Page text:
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Inhalant Awareness and Education

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March 16th marks the beginning of the week for National Inhalants and Poisons Awareness Week!

I work in assisting the National Inhalant Prevention Coalition, a contact I made after my episode of Intervention, when I joined Director Harvey Weiss to speak on a panel with others affected by inhalant abuse in Washington DC.  Many of the people that I have spoken with were once inhalant addicts themselves or friends and family (especially parents) of inhalant users who devistatingly passed away while using inhalants. This is an organization that works on reducing, preventing, and making the public aware of inhalant abuse, a goal that we both have in common.

In their most recent newsletter, the National Inhalant Prevention Coalition (NIPC) defines inhalant abuse as "the intentional misuse, via inhalation, of common household, school and workplace products and chemicals to “get high.”  This definition also infers two primary inhalant abuse slang terms:  “Sniffing” and “Huffing.” In a sense the Process of“huffing” defines the slang terms for the Activity i.e. bagging (huffing from a bag); Glading (misusing air freshener); etc."

NIPC also regularly provides the public with updates and facts imperitive to spread the awareness and prevention of inhalant abuse.  Here is an update of some of the most recent facts:

1.  Any time an inhalant is used, it could be a fatal episode.  This could be the first time you ever use inhalants, or the 100th.  NIPC notes that there is research showing that "of those people who died from huffing, about one-third died at first time use."

2. Inhalants are usually the first substance a young person experiments with and among 12 and older individuals, more use inhalants than meth, cocaine, heroin, oxycontin, LSD, or sedatives.  As someone who works in chemical dependency, this news was surprising to me because in the past six years as a rehab director I have only had one client who has sought treatment for inhalants specifically, so I can only imagine the mass amount of those suffering that are not receiving treatment.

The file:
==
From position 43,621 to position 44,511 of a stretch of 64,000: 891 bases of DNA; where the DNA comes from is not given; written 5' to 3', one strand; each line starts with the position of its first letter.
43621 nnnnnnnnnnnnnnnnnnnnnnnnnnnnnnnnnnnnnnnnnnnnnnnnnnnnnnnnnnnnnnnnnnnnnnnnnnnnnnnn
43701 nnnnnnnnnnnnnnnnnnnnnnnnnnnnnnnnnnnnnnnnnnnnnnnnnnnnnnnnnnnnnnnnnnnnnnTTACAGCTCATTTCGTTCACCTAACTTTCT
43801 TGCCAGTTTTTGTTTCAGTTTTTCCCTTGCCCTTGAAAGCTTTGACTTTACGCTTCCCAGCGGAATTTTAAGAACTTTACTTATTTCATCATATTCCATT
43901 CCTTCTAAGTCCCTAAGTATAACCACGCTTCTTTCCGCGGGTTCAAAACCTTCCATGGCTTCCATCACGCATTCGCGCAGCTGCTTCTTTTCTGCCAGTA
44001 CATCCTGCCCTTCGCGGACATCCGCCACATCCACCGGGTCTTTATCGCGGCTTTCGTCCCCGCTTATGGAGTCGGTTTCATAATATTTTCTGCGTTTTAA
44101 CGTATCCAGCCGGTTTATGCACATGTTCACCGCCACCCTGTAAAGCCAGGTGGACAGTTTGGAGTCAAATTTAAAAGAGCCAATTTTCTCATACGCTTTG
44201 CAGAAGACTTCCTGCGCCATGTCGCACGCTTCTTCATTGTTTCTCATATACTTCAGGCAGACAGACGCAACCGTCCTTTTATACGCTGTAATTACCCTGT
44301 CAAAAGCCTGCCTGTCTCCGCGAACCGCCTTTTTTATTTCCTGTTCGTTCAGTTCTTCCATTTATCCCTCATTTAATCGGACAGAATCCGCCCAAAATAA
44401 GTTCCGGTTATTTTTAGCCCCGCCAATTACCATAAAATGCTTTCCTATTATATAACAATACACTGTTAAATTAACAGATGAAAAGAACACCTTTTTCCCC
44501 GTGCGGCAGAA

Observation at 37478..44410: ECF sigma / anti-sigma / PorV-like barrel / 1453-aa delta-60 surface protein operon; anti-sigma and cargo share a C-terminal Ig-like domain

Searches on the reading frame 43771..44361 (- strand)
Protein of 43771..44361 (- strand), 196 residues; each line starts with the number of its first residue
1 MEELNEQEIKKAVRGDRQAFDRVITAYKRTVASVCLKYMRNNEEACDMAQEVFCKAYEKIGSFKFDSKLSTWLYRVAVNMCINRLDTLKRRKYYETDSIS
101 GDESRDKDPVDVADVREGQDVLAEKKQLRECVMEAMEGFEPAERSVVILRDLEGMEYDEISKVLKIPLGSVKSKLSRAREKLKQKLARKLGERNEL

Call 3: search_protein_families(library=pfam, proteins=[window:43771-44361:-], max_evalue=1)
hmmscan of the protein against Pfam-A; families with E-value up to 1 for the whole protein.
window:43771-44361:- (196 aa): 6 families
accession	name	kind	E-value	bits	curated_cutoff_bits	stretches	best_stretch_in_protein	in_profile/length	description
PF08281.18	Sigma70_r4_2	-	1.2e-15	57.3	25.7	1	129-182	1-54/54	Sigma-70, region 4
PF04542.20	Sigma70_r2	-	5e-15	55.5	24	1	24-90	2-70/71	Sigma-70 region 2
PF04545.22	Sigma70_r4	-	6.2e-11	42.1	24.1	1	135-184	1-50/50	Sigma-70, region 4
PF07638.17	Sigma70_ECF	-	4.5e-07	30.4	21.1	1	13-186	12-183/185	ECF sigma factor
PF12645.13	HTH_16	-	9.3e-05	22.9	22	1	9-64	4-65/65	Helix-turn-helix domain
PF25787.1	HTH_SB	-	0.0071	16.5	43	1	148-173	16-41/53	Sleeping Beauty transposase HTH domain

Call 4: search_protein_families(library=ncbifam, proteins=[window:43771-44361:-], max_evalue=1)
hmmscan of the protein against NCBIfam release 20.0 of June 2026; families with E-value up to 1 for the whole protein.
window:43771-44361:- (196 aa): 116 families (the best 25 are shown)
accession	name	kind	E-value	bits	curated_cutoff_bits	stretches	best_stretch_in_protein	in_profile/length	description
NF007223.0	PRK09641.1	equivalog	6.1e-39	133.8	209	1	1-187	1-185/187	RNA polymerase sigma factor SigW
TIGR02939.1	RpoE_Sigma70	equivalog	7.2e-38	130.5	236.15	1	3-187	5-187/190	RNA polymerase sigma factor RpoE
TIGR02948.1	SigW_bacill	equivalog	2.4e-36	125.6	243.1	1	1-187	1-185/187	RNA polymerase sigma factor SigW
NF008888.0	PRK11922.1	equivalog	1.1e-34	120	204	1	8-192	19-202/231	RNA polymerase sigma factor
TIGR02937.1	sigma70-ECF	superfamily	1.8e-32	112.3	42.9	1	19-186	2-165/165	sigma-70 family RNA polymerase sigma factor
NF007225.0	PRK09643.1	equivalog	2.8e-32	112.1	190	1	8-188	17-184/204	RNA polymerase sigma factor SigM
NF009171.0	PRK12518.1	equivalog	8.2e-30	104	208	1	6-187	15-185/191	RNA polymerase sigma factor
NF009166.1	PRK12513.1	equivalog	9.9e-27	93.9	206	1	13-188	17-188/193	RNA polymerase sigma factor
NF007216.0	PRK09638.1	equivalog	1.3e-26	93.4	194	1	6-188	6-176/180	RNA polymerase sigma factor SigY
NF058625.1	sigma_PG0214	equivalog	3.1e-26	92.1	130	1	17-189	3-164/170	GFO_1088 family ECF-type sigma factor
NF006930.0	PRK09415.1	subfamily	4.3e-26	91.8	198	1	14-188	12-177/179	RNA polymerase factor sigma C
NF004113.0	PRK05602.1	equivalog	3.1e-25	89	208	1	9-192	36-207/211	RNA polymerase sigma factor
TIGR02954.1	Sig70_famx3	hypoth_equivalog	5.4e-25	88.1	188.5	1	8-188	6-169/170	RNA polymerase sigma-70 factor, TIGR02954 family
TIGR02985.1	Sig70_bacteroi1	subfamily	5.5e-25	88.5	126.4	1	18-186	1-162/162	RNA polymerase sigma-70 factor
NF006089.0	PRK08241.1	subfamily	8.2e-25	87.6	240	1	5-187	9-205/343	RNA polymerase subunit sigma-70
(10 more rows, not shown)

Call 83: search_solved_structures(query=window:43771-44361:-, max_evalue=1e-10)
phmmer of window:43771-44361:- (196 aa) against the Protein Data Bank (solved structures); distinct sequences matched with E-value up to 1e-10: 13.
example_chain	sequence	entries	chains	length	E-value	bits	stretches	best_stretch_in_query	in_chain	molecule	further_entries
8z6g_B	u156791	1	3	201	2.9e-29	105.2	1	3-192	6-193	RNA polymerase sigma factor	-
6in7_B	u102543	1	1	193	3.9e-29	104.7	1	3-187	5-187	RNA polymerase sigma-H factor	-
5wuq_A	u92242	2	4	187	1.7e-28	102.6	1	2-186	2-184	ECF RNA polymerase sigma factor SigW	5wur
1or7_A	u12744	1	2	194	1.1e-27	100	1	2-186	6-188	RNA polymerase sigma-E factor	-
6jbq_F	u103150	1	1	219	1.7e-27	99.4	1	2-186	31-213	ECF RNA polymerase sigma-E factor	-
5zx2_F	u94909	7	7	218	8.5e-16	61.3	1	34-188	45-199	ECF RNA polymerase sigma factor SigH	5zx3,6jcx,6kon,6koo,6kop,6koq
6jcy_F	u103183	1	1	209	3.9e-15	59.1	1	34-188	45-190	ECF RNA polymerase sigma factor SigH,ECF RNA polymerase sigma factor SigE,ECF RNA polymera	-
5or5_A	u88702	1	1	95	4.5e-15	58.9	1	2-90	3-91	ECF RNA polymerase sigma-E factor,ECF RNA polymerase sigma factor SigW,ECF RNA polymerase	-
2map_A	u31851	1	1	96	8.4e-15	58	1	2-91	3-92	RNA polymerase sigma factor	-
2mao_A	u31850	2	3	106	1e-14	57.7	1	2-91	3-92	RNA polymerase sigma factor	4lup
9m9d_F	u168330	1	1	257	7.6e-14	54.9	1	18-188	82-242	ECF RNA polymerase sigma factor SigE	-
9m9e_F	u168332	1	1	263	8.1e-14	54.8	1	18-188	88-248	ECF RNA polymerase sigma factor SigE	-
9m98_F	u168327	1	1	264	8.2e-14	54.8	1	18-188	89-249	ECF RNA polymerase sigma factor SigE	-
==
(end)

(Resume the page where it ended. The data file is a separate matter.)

3. Over 300 inhalant related deaths were reported to the NIPC in the past year.


However, inhalant abuse is no longer an issue primarily amongst adolescents.  This is an addiction that hits people of all ages.  I was 21 the first time I abused inhalants, and 26 the second time.  Many people that reach out to me for help are actually the children of their geriatric parents, and it is the parents that are abusing many different types of inhalants.

The frightening part about inhalants is that they are everyday products in our households and many who try inhalants are unaware of just how dangerous they truly are.  I know that I fell amongst that group that did not understand just how close I was to my next use possibly being my last and the damage that it was causing my body, issues that I still struggle with today, almost six years later.

Inhalant abuse symptoms include the following:

-Paint or stains on clothing or body, especially face and hands

-Presence of chemical-soaked rags, plastic or paper bags, socks or clothing or latex balloons

-Drunk, dazed, dizzy or drowsy appearance lacking explanations
-Anxiety, excitability, irritability
-Red or runny eyes or nose
-Spots, sores or rash around the mouth or nose
-Chemical breath odor
-Nausea, loss of appetite, drooling
-Unexplained abusable products hidden, nearby or in possession of
suspected abuser (i.e. aerosol sprays or paint, lighters or refills, glues,
solvents, propane, etc.)
Education is our greatest tool in inhalant prevention.  Look for the signs, ask for help.


Allison Fogarty is an interventionist, Registered Addiction Specialist intern and has worked extensively in multifaceted directorial roles of residential treatment. Allison has been on A&E’s Intervention, worked with the National Inhalant Prevention Coalition, and Alliance for Consumer Education, where she has appeared on several talk shows, public service announcements, and as a guest lecturer at several addiction venues in the fight to prevent the use of, and further the education of, inhalant abuse.

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